You have just missed him, dear. He died a few months ago.”

Some time later, we visited Rick’s widow, whom I had never ever met. After feeding us lunch, I mentioned the model cars and other vehicles. Without saying anything about them, she beckoned me to follow her into another room. It was, she explained, Rick’s study while he was alive. Arranged neatly around the room on shelves was Rick’s collection of Dinky and Corgi toys, including the rocket launcher. And to my great surprise and delight, each of the toys, still in pristine condition, was sitting on top of its own box.

 

picture source: https://www.toyhunteruk.co.uk/

Marine Ices

Whenever I am in a restaurant and presented with the dessert menu, I often order ice-cream, especially if there are fruit sorbets available. Ever since I can remember I have loved ice-cream, and I continue to do so. Let me tell you about three places where I have enjoyed eating this chilled delicacy. Two are in Italy and one is in London.

Marine 2

During my childhood, we visited Florence (in Italy) every year except 1967, the year the after city was badly damaged by a terrible flood in November 1966. Annually, my late mother used to visit a brassiere maker called Busti Biondi. The owner of this shop was unable to speak English, and my parents were not sufficiently confident of their Italian to communicate with him effectively. Near the shop in the same street, there was a textile merchant called Giorgio, who spoke good English having learnt it from British soldiers during WW2. He helped interpret during the often-lengthy proceedings at Busti Biondi. He also introduced us to one of the best ice-cream shops I have ever visited. This shop or ‘gelateria’ was called ‘Perché No’, which means ‘why not?’ I have not visited Florence since the late 1960s. The gelateria, Perché No, in Via Dei Tavolini still functions, selling ice creams as it has been doing when it opened in 1939.

Bar Cucciolo was a gelateria that stood next to the Pensione La Calcina on the Zattere waterfront (Fondamente del Zattere) of Venice’s Dorsoduro island. It was at the Calcina that our family stayed. Many years before we patronised the place, the Victorian artist and writer John Ruskin stayed there (in 1877). Although the accommodation and food at the Calcina was not great, my parents chose to satay there because it overlooked the wide Giudecca Canal and the lovely waterfront of the Giudecca Island across it.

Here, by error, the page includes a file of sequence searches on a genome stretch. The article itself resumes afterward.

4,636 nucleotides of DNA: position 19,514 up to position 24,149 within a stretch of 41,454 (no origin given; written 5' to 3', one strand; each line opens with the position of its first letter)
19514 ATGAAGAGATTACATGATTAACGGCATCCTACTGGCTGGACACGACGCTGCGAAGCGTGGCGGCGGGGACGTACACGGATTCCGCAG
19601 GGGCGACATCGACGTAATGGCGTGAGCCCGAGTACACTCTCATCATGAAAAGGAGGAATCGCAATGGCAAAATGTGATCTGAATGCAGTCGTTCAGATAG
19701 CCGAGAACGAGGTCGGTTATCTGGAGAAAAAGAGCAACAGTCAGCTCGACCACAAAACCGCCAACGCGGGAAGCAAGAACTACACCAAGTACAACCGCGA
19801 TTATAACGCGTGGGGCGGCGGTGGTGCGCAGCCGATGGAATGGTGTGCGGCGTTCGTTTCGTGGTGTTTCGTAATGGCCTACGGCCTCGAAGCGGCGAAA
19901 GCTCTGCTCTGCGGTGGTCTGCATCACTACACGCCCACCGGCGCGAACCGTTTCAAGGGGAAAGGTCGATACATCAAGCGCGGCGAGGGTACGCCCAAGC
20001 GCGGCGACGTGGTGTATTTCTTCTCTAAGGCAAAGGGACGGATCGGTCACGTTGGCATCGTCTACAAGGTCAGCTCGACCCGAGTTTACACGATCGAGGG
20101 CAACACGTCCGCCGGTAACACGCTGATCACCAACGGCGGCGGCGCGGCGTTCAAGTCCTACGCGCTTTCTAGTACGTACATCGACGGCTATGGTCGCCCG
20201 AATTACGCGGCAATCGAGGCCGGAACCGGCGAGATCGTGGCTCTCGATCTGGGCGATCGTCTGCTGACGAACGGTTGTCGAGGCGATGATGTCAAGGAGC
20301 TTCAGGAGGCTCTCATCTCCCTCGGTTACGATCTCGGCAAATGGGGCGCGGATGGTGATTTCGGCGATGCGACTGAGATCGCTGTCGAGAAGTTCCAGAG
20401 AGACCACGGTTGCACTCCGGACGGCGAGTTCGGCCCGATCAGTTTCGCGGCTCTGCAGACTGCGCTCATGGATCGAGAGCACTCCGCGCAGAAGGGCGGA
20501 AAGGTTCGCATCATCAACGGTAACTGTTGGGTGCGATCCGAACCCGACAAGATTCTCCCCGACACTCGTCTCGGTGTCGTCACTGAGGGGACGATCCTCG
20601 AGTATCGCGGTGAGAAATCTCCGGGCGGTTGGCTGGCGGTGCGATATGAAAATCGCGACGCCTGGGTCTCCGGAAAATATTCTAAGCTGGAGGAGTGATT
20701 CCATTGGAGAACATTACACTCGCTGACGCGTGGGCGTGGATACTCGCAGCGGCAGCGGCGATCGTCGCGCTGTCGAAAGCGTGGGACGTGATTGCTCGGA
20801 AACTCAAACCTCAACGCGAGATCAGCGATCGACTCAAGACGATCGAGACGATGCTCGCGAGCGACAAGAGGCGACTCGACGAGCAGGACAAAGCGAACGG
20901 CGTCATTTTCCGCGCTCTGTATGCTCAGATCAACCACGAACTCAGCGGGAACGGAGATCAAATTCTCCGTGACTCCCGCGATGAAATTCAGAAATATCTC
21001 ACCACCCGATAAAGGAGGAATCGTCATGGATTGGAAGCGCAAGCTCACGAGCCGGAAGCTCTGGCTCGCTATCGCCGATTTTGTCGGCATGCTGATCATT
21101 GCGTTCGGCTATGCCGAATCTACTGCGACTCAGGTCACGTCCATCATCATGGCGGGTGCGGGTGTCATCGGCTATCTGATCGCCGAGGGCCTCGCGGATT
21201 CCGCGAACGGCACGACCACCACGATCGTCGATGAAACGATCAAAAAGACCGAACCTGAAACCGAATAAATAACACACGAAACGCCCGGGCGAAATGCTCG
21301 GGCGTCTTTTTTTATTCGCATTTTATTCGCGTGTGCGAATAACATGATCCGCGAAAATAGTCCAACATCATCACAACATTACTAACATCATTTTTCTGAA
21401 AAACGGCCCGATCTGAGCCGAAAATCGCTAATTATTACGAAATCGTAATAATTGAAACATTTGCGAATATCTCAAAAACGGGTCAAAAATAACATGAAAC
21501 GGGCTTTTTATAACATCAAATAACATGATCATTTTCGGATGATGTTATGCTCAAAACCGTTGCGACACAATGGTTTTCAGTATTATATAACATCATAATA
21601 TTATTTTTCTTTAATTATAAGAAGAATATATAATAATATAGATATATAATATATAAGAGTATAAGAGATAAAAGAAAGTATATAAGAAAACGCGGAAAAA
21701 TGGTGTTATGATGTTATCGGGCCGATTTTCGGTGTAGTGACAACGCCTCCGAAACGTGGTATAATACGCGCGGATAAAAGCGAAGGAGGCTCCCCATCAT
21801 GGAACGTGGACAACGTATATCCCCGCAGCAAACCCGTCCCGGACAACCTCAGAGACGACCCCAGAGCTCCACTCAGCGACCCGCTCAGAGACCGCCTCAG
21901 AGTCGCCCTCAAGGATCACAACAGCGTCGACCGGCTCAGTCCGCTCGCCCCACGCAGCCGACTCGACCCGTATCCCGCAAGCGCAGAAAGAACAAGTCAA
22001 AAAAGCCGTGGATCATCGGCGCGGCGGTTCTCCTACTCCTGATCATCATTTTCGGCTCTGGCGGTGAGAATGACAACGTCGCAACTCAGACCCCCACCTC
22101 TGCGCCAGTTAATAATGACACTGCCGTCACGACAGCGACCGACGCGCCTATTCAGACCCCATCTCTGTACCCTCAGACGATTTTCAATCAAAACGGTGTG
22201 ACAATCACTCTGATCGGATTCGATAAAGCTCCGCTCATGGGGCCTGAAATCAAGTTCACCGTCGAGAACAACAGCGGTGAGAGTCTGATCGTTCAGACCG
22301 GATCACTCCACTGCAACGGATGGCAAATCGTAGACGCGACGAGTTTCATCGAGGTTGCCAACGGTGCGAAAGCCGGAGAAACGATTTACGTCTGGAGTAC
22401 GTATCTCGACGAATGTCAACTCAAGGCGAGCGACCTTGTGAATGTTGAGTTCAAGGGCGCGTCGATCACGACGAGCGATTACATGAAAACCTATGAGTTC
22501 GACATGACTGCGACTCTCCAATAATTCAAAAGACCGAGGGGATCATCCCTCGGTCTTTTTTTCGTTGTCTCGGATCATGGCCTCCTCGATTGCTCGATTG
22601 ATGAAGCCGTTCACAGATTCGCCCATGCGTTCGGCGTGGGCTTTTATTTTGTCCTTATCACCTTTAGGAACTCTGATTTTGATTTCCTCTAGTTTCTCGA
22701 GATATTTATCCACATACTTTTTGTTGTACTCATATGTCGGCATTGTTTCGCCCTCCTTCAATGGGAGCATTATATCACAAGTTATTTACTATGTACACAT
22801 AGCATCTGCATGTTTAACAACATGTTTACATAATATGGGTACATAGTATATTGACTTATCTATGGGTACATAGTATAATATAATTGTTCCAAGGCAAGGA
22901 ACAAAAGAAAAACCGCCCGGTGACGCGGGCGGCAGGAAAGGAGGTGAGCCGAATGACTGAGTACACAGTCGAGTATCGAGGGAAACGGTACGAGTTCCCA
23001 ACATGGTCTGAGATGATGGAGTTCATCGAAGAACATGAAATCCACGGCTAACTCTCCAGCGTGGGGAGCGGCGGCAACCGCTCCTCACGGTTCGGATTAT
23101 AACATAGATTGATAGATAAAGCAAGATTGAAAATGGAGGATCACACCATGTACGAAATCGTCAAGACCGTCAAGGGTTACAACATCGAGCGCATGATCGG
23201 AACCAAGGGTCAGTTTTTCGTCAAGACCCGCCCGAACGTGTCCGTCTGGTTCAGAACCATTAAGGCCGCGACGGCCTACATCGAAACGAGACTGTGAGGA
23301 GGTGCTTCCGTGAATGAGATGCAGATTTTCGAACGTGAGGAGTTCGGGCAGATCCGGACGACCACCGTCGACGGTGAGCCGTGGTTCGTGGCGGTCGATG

The Cucciolo made and sold ice creams and sorbets at least as good as those that we enjoyed in Florence at Perché No? Their banana flavoured ices were my favourite. I particularly enjoyed having a cone that contained a scoop of banana and one of lemon sorbet. Writing these words makes my mouth water.

The Cucciolo was run by two men and was always very busy on summer afternoons when the sun shone brightly on the south-west facing Fondamente del Zattere. On one such afternoon we were sitting on the Calcina’s deck that projected over the water when we heard a woman beginning to scream. Her small child had fallen into the canal. Quick as a flash the plumper of the two fellows who ran the Cucciolo dived into the canal fully clothed, and then rescued the small boy. His parents hurried away with their child, barely thanking their soaking rescuer. On the next day when we were buying ice creams, he told us that his watch had been wrecked when he jumped into the canal. Also, the victim’s parents, who were not Italian, had not been in the slightest concerned that he had risked his life, limbs, and clothes, for their child whom they had not been watching carefully enough. My mother was most upset on his behalf. Sadly, the Cucciolo closed many years ago. It had already disappeared when we last visited Venice in 2007.

Marine 1

Very recently, I visited Chalk Farm. There opposite the Underground Station, to my horror, I saw a building site where once Marine Ices used to stand. In the 1960s, when I was a child this was one of the only places in London, where good quality ice-creams and sorbets were on sale. One could sit down in the parlour and eat them, or you could take them home in boxes. As I savoured their ices, I could imagine I was back in Italy either at Perché No or the Cucciolo.  

According to its website, Marine Ices was established in London in 1931. When I returned from my trip to Chalk Farm, I looked on the internet to find out what had happened to Marine Ices, and I discovered that it still exists but at a new address, which is closer to Camden Market.

Today, London is littered with great gelateria’s serving ice cream as good as I remember eating when I was a child. There are already three high quality gelaterias where I live and a fourth (a branch of a firm from Florence) is opening soon.